US federal judge blocks title 42 0:59
The Department of Homeland Security projects that between 9,000 and 14,000 migrants could try to cross the southern border of the United States daily, once the Title 42 border policy that was implemented under the administration ends in late December. Trump, according to a source familiar with the estimates.
This figure represents more than double the number of people currently crossing, the source said.
In that sense, authorities are preparing for an influx of migrants who will try to cross into the United States when the controversial public health authority ends in three weeks.
Federal judge blocks Title 42 rule that allowed the expulsion of migrants at the US-Mexico border, restoring access for some asylum seekers
Since March 2020, border authorities have been able to turn away migrants along the border under Title 42. However, that will no longer happen at the end of December, as authorities will have to return to traditional protocols afterward. of a court order that struck down the policy earlier this month.
Under those protocols, migrants are deported, detained or released in the US while their cases progress in immigration courts.
Earlier this year, officials said they expected the Title 42 suspension would cause an increase in the number of migrants trying to cross into the United States.
The latest projections are in line with the results officials prepared at the time, including the worst-case scenario that up to 18,000 migrants could attempt to cross the border a day.
Biden Administration Prepares to End Trump-Era Border Policy After Title 42 Court Ruling
Daily encounters along the US-Mexico border currently hover between 6,000 and 7,000, amid mass migration in the Western Hemisphere fueled by deteriorating conditions in the region.
In 2019, during the height of that year's border crisis and leading up to Title 42, as many as 6,000 encounters were recorded per day, according to a former Homeland Security official.
The sources cautioned that projections are changeable, due in part to challenges in anticipating migration patterns and people attempting to cross more than once.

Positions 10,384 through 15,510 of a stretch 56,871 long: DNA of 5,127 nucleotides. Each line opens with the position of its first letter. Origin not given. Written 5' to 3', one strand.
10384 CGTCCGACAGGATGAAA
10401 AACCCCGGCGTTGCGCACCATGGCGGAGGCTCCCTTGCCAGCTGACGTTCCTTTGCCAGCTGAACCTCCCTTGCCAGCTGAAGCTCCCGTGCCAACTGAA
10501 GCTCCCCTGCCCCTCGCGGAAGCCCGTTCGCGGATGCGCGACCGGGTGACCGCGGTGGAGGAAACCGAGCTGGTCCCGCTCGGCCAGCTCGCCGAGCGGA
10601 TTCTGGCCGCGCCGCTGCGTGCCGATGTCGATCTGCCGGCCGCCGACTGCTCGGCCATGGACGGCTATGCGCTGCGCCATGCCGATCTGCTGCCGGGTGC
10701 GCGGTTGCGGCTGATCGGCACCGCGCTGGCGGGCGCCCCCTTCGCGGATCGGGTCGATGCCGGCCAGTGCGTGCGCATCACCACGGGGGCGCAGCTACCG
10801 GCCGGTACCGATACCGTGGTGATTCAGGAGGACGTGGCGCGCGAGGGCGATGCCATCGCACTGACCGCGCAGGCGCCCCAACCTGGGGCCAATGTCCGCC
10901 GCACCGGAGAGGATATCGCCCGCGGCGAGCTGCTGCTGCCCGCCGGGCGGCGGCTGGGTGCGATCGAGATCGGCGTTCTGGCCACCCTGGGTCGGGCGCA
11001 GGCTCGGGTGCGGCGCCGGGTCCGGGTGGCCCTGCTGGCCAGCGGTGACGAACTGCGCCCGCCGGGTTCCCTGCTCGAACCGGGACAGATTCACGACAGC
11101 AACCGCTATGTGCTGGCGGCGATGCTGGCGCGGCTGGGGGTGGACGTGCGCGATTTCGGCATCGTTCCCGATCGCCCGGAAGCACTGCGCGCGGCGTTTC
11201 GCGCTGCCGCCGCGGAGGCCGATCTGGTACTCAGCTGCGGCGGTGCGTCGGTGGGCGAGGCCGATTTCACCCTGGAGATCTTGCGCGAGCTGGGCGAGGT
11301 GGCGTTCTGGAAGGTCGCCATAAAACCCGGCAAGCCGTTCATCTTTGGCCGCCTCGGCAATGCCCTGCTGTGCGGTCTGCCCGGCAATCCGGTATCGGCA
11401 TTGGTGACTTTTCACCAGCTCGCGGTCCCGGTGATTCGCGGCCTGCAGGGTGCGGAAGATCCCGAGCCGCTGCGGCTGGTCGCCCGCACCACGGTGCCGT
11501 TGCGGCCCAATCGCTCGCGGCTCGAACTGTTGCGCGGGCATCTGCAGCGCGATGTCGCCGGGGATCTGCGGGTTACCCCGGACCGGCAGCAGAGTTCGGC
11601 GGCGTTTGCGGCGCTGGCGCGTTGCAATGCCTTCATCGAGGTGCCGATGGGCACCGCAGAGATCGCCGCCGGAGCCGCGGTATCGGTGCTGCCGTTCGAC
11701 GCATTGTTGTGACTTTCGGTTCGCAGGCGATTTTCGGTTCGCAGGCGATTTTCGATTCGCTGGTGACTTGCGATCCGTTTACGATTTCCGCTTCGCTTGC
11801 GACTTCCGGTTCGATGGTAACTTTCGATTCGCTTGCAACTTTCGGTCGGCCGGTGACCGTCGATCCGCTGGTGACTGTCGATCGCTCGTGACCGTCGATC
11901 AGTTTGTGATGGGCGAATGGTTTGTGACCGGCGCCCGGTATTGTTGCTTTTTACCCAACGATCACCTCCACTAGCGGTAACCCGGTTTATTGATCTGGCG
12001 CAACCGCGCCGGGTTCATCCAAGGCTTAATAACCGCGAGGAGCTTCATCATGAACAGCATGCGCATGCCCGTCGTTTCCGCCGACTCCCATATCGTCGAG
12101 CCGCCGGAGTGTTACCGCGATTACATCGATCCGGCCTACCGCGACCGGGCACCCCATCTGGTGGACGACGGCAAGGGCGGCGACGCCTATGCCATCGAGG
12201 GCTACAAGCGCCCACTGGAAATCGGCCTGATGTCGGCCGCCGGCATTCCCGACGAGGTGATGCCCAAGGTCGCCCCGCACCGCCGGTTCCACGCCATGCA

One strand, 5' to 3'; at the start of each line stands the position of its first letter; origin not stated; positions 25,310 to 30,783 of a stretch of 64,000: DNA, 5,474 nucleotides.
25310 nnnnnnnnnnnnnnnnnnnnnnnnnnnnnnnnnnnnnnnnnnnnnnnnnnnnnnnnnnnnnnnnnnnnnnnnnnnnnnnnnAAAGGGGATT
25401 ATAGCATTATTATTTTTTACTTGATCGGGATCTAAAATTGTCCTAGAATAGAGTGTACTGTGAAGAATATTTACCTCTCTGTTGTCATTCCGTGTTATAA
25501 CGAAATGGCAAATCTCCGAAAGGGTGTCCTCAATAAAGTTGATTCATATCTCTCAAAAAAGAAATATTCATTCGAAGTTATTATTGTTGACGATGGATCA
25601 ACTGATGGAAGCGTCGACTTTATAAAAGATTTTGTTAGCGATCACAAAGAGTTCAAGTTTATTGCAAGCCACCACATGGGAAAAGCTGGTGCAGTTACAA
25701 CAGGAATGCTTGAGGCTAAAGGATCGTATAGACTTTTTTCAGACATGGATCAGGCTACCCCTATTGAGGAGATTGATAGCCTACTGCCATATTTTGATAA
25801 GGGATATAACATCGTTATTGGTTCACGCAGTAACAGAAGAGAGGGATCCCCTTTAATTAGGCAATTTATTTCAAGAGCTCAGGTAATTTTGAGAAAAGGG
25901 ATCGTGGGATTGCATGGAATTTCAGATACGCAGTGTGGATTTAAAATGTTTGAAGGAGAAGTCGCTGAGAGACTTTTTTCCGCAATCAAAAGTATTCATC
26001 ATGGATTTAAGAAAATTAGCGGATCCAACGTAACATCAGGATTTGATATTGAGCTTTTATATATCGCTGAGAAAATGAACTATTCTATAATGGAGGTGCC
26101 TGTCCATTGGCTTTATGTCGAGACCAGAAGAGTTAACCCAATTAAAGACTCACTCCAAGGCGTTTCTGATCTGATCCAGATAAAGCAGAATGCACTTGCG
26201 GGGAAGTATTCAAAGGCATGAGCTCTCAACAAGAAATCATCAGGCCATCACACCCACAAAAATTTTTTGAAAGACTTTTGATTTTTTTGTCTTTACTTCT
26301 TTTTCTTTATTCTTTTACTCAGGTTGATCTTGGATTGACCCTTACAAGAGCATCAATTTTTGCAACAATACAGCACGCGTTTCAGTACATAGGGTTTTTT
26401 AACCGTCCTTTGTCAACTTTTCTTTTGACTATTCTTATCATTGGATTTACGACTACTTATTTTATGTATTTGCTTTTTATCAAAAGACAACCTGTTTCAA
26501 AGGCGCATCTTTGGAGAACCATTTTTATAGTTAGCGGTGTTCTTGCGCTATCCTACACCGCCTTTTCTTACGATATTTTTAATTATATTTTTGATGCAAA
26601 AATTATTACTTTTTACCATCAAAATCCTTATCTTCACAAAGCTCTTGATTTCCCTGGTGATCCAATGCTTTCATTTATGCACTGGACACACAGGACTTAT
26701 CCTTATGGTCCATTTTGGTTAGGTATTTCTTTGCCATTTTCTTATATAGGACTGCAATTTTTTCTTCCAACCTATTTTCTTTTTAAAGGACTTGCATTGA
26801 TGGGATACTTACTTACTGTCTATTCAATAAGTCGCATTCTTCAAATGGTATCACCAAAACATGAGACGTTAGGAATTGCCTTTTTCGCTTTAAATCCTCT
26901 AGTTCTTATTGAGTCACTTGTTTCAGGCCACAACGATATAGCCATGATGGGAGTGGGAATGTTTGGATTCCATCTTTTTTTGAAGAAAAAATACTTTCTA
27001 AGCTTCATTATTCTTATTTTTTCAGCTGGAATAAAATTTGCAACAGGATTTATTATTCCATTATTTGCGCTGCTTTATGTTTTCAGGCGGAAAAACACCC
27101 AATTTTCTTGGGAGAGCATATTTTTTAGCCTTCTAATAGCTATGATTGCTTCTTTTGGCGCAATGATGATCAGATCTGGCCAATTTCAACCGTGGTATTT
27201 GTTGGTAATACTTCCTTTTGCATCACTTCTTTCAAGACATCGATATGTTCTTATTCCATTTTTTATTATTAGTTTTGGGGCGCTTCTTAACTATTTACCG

The Department of Homeland Security also uses projections to prepare resources for multiple scenarios.
"As was the case before Title 42 and will continue to be so after, people found at the border who do not have a legal basis to remain in the United States will be subject to prompt removal," a government official told CNN.
What is Title 42?
A border policy that allows quick deportation and generates debate
Title 42 was invoked at the beginning of the coronavirus pandemic.
The rule has drawn harsh criticism from immigrant advocates and public health experts, who argue that the authority has been used as a pretense to bar immigrants from entering the country to a large extent.
Border authorities used the public health restriction to expel migrants nearly 2.5 million more times in less than three years.
But earlier this month, a federal judge struck down Title 42. Judge Emmet Sullivan stayed his ruling until midnight on December 21.
Department of Homeland Security officials are drawing on border plans released this spring to prepare for the end of Title 42, including, for example, considering additional facilities to process migrants.
The department is also speeding up asylum processing times, doubling down on anti-smuggling operations and coordinating with partners in the Western Hemisphere, according to an administration official.
“As we prepare to transition into the next phase of our work to manage the border in a safe, orderly, and humane manner, the Department of Homeland Security will continue to duplicate these proven strategies,” the administration official said.
Department of Homeland Security Immigrants Title 42